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Prof. Dr. Monika Rhein

Physical Oceanography


Physics education at the Universities of Ulm and Heidelberg;
Doctorate 1986;
1988 98 Institute for Marine Research Kiel;
1988 2000 Professor in Rostock;
Professor in Bremen since 2000

Scientific interests:
Physical oceanography, ventilation and circulation of the ocean; temporal and regional variability of these processes

Homepage:
http://www.ocean.uni-bremen.de/index.html

Email:
mrhein@physik.uni-bremen.de

 

Ocean and Climate

The ocean plays an important role in the global distribution of solar heat. About half of the meridional polar heat transport occurs in the ocean, the other half in the atmosphere. The ocean transports heat by mainly supplying warm surface water from the Pacific to the northern North Atlantic, where it cools and owing to its greater density sinks and flows as cold deep water into the South Atlantic and around Antarctica into the Indian and Pacific Oceans. The formation of deep water in the northern North Atlantic (Labrador Sea and north of Iceland) thus has a key function for the so-called `thermohaline circulation' and the capability of the ocean to transport heat and influence the climate. In these regions, the upper ocean and the atmosphere react with the deep sea, and changes in climate might influence the intensity of the deep water formation. Furthermore, trace gases like CO 2 and
chlorofluorocarbons (CFCs) enter the deep ocean in these regions.

Methods

To study the ventilation and circulation of the deep ocean, a tracer is needed whose distribution is mainly governed by advection and turbulent diffusion. Furthermore, a means to obtain temporal information about the above mentioned processes is required. Since the early 1980s the CFC components CFC-11 and CFC-12 have been employed as the most suitable tracers. Their origin is completely anthropogenic, and their input into the atmosphere has been well known from the beginning of their production (1930). Except for their destruction in the stratosphere (ozone hole) the CFCs in troposphere and ocean behave like noble gases. The necessary temporal information is contained in the CFC-11/CFC-12 ratios and/or the temporal increase of the atmospheric CFC concentrations. Newly formed deep water is loaded each year with a higher CFC concentration, and the inventory of this tracer in the deep ocean increases. The CFCs have a further advantage in that they can be analysed directly after sampling, on board the research vessel, by a gas-chromatographic technique which detects them efficiently in very small amounts (femtomoles) by an electron capture detector. I have used this method since 1989. We also determine the density stratification of the ocean by measuring vertical profiles of Conductivity, Temperature and pressure (Depth) with a so-called CTD probe. Besides other things these data allow us to calculate the relative horizontal pressure gradient. Geostrophic calculations then yield the mean relative velocity profile between two locations and hence the volume transport. Direct velocity measurements are carried out with Acoustic Doppler Current Profilers (ADCP), which are either lowered from the ship to the ocean bottom together with the CTD probe, or are vessel mounted.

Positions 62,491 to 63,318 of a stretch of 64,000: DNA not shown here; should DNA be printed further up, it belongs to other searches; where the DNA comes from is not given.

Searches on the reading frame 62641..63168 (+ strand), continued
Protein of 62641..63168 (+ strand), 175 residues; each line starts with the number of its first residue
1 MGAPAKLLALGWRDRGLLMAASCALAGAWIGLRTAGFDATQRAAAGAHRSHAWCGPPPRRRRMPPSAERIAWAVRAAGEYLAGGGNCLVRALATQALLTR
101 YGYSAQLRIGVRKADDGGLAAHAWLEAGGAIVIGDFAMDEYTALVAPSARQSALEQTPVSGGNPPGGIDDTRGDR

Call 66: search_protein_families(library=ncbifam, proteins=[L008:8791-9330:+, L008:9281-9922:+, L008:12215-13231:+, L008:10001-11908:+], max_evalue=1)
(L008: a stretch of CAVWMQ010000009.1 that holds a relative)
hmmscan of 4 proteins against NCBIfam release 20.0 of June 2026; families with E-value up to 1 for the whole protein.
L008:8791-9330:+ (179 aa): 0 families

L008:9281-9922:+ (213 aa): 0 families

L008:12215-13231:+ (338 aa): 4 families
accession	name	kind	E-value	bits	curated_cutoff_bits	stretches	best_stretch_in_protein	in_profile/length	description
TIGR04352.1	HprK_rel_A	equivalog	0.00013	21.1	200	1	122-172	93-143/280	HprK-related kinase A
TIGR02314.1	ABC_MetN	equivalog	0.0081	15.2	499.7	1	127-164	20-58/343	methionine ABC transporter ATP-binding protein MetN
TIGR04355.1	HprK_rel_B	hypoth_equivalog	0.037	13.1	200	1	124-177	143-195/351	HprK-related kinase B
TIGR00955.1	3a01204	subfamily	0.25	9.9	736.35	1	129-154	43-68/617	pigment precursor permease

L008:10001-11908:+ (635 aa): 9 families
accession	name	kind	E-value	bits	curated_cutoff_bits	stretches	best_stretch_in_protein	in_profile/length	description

Questions

The combined tracer, CTD and velocity data are used to estimate the intensity and variability of the formation of deep water in the Greenland Sea, the Labrador Sea and the Western Mediterranean, to study the role of turbulent vertical diffusivity for the renewal of deep water, to infer the spreading of deep water masses and their recirculation in the northern North Atlantic and the subtropical/tropical Atlantic. With data from moored instruments, we estimate the long-term variability of the basin wide thermohaline circulation.

Most of our data were and are obtained as part of international (WOCE, CLIVAR, MAST) and national programmes. The interpretation of the data is supported by model results in co-operation with the respective participating groups.

In the future, we will deploy moored instruments to obtain time series (basin wide) of velocity, tracer and density fields. A helium mass spectrometer for the analysis of water samples is available. In addition we will provide a facility to analyse the noble gas concentrations of rocks in the near future.


Fig. 1 Distribution of CFC-11 in deep water (ca. 600 m 1800 m), 1997. The deep water is formed in the Labrador Sea (dark red spot) and spreads northeast into the Irminger Sea, towards the east into the eastern Atlantic and south along the continental slope.

Fig. 2 Meridional velocity component from acoustic measurements along 16° N, western Atlantic. red: northward, blue: southward